Citing “disturbing” levels of power used by cryptocurrency miners, a group of Democrats led by Sen. Elizabeth Warren is urging the Environmental Protection Agency and the Department of Energy to crack down on the controversial industry.
The letter, signed by four senators and two representatives, calls on regulators to compel cryptominers to disclose their carbon emissions and energy use. Environmentalists have long raised concerns about Bitcoin and other power-hungry, proof-of-stake tokens—and globally, cryptocurrencies are estimated to consume more energy than entire countries, such as Venezuela and Finland.
In the U.S., just seven firms have built more than 1.045 gigawatts of capacity for cryptomining purposes, the report states; “This is enough capacity to power all the residences in Houston, Texas.” The mining farms highlighted in the report are run by Stronghold, Greenidge, Bit Digital, Bitfury, Bitdeer, Marathon and Riot.
Though the crypto winter of 2022 might incentivize some miners to scale back operations, the lawmakers argue the industry at large is poised to grow rapidly and “is likely to be problematic for energy and emissions.” Still, they caution that “little is known about the full scope of cryptomining activity.” Hence their call for more data.
In response to the lawmakers, the companies downplayed the industry as a source of planet-cooking emissions. Nevertheless, they highlighted their individual efforts to curtail emissions and tap into renewable sources.
Marathon pointed to its work “with energy companies to build clean, green, renewable energy resources (e.g., solar and wind) that might not otherwise be built.” However, most of the energy tapped by Marathon currently comes from a coal-burning plant in Hardin, Montana.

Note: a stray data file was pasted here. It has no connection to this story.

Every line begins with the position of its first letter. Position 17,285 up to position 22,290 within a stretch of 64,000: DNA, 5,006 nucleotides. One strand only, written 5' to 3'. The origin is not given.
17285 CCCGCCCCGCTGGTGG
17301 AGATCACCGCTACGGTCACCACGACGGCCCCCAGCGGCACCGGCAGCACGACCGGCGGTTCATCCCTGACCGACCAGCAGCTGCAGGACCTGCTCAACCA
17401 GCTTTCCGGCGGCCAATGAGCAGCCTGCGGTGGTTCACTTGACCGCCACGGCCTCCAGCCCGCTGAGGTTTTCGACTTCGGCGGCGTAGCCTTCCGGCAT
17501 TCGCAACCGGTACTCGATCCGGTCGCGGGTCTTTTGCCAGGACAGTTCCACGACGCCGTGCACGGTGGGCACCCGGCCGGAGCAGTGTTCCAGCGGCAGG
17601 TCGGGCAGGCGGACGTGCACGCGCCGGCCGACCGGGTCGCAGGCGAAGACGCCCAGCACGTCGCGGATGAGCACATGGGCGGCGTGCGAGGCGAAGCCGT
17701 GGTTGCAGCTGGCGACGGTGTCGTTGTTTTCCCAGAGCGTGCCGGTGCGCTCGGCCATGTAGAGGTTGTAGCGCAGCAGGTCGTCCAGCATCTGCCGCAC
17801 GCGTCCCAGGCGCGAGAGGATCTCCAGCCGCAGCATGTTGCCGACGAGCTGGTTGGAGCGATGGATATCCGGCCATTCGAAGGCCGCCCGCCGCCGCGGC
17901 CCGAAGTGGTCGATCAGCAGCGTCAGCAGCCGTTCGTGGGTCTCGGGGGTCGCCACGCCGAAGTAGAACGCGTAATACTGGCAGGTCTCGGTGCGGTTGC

Along similar lines, Riot argued that “Bitcoin mining drives more demand for renewable energy than the typical U.S. energy consumer” and spotlighted its use of hydroelectricity in upstate New York. Riot’s operations in Rockdale, Texas, however, feature nearly seven times the capacity and draw power from the state grid. Texas generated most of its energy from non-renewable sources last year (51% from natural gas and 13.4% from coal).
Speaking of coal, Stronghold told lawmakers that it is “actively working to remediate coal refuse piles and converting coal refuse into energy.” Coal mining waste is an environmental nightmare, and cleaning it up is a good idea. Burning coal waste, on the other hand, still yields harmful emissions, though scrubbers can lessen the worst effects.
Blockfusion and Bitdeer, meanwhile, pointed to their use of software to minimize strain on energy grids.
Though the letter casts a critical eye on crypto, the majority of near-term emissions cuts in the U.S. need to come from the power and transportation sectors in order for the U.S. to reach its 2030 net emissions goal, according to researchers at the Electric Power Research Institute. In April last year, the White House said it aimed to halve U.S. greenhouse gas emissions by 2030.
D.C. remains virtually deadlocked on climate legislation, yet Democratic lawmakers not named Sen. Joe Manchin have recently sought to curtail emissions via tax credits, which could juice both renewable energy generation and electric car sales. In a June interview with TechCrunch, Energy Secretary Jennifer Granholm said passing clean-energy tax credits this summer was “the most certain path” for the U.S. to follow.